Dethroning the Deceitful Pork Chop: Rethinking African American Foodways from Slavery to Obama

Dethroning the Deceitful Pork Chop: Rethinking African American Foodways from Slavery to Obama

Dethroning the Deceitful Pork Chop: Rethinking African American Foodways from Slavery to Obama

Dethroning the Deceitful Pork Chop: Rethinking African American Foodways from Slavery to Obama


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2016 Choice Outstanding Academic Title
2017 Association for the Study of Food and Society Award, best edited collection.

The fifteen essays collected in Dethroning the Deceitful Pork Chop utilize a wide variety of methodological perspectives to explore African American food expressions from slavery up through the present. The volume offers fresh insights into a growing field beginning to reach maturity. The contributors demonstrate that throughout time black people have used food practices as a means of overtly resisting white oppression—through techniques like poison, theft, deception, and magic—or more subtly as a way of asserting humanity and ingenuity, revealing both cultural continuity and improvisational finesse. Collectively, the authors complicate generalizations that conflate African American food culture with southern-derived soul food and challenge the tenacious hold that stereotypical black cooks like Aunt Jemima and the depersonalized Mammy have on the American imagination. They survey the abundant but still understudied archives of black food history and establish an ongoing research agenda that should animate American food culture scholarship for years to come.

Product Details

ISBN-13: 9781557286796
Publisher: University of Arkansas Press
Publication date: 08/01/2015
Series: Food and Foodways Series
Edition description: 1
Pages: 295
Product dimensions: 5.90(w) x 8.90(h) x 0.90(d)

About the Author

Jennifer Jensen Wallach is an associate professor of history at the University of North Texas where she teaches African American history and United States food history. She is the author of How America Eats: A Social History of U.S. Food and Culture and the co-editor of American Appetites: A Documentary Reader.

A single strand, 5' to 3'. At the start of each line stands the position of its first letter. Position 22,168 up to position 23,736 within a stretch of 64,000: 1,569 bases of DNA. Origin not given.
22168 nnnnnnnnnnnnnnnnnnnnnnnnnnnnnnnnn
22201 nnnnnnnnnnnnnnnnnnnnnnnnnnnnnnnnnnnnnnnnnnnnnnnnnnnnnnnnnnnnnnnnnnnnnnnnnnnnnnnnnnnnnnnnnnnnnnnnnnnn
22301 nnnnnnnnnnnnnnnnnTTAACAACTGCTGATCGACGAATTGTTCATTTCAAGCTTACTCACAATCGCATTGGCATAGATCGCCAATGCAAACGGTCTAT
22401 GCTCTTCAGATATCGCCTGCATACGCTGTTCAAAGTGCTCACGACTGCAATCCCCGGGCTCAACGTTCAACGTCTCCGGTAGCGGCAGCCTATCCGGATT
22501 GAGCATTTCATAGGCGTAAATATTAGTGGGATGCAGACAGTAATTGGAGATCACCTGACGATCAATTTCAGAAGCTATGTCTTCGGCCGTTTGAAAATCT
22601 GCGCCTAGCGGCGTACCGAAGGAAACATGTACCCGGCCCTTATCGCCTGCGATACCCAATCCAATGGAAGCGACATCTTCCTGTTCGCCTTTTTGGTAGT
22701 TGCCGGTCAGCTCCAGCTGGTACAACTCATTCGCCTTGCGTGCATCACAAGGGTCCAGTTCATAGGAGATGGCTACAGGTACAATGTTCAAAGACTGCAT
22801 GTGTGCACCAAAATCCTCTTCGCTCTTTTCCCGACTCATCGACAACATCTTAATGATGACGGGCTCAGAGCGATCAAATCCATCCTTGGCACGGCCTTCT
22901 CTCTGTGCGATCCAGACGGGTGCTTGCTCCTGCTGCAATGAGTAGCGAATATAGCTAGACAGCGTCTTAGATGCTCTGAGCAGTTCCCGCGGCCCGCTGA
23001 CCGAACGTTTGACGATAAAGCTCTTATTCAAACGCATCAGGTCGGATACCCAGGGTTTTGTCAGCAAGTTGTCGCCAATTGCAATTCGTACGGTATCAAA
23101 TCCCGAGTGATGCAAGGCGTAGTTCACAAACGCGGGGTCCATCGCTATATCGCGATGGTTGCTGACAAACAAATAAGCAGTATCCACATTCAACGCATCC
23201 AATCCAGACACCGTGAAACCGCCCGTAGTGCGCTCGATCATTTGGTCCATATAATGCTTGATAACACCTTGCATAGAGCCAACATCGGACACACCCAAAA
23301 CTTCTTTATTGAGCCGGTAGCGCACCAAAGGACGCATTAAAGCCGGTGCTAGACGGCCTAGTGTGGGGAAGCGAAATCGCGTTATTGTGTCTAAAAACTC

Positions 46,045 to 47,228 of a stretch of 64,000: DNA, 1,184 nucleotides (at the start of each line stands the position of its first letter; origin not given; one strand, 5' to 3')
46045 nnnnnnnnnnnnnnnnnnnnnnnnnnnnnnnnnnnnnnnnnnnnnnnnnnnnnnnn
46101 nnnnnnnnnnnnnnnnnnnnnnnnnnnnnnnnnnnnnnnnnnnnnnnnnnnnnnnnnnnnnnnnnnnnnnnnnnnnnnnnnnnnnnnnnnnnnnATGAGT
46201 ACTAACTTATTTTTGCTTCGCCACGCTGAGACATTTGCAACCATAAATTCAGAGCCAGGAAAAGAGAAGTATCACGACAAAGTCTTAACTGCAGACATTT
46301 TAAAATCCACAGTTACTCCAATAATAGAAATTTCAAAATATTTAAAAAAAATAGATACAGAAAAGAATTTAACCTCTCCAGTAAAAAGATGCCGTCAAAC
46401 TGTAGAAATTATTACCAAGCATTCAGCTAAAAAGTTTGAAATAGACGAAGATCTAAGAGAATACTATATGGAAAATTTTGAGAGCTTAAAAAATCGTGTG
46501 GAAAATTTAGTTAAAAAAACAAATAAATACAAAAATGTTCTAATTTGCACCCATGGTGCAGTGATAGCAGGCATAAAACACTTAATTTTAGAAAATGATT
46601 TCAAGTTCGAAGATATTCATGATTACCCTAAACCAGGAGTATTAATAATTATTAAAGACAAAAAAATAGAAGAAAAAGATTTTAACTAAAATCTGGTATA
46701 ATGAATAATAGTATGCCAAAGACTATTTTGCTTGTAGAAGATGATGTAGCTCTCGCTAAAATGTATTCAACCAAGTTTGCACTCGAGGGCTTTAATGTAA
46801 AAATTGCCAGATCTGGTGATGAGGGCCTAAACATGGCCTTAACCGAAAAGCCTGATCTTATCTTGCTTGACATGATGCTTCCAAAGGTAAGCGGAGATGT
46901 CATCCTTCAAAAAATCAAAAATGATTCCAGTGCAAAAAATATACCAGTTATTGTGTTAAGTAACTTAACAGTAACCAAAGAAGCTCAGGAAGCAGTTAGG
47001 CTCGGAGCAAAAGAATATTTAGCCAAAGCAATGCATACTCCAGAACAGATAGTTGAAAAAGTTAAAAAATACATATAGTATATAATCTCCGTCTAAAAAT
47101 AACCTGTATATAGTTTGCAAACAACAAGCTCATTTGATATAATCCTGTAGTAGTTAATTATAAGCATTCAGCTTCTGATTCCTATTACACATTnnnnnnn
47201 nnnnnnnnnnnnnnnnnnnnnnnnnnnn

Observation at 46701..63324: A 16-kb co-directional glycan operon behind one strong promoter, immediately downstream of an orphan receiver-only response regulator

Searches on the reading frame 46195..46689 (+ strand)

Psyche Williams-Forson is the author of Taking Food Public: Redefining Foodways in a Changing World and Building Houses out of Chicken Legs: Black Women, Food, and Power.

Rebecca Sharpless is the author of Cooking in Other Women’s Kitchens: Domestic Workers in the South, 1865–1960.

Table of Contents

Foreword Psyche Williams-Forson xi

Series Editors Preface xv

Acknowledgments xvii

Introduction xix

Part I Archives

Chapter 1 Foodways and Resistance: Cassava, Poison, and Natural Histories in the Early Americas Kelly Wisecup 3

Chapter 2 Native American Contributions to African American Foodways: Slavery, Colonialism, and Cuisine Robert A. Gilmer 17

Chapter 3 Black Women's Food Writing and the Archive of Black Women's History Marcia Chatelain 31

Chapter 4 A Date with a Dish: Revisiting Freda De Knight's African American Cuisine Katharina Vester 47

Chapter 5 What's the Difference between Soul Food and Southern Cooking? The Classification of Cookbooks in American Libraries Gretchen L. Hoffman 61

Part II Representations

Chapter 6 Creole Cuisine as Culinary Border Culture: Reading Recipes as Testimonies of Hybrid Identity and Cultural Heritage Christine Marks 79

Chapter 7 Feast of the Mau Mau: Christianity, Conjure, and the Origins of Soul Food Anthony J. Stanonis 93

Chapter 8 The Sassy Black Cook and the Return of the Magical Negress: Popular Representations of Black Women's Food Work Kimberly D. Nettles-Barcelón 107

Chapter 9 Mighty Matriarchs Kill It with a Skillet: Critically Reading Popular Representations of Black Womanhood and Food Jessica Kenyatta Walker 121

Chapter 10 Looking through Prism Optics: Toward an Understanding of Michelle Obama's Food Reform Lindsey R. Swindall 135

Part III Politics

Chapter 11 Theft, Food Labor, and Culinary Insurrection in the Virginia Plantation Yard Christopher Farrish 151

Chapter 12 Dethroning the Deceitful Pork Chop: Food Reform at the Tuskegee Institute Jennifer Jensen Wallach 165

Chapter 13 Domestic Restaurants, Foreign Tongues: Performing African and Eating American in the US Civil Rights Era Audrey Russek 181

Chapter 14 Freedom's Farms: Activism and Sustenance in Rural Mississippi Angela Jill Cooley 199

Chapter 15 After Forty Acres: Food Security, Urban Agriculture, and Black Food Citizenship Vivian N. Halloran 215

Afterword Rebecca Sharpless 229

Notes 235

Contributors 283

Index 287

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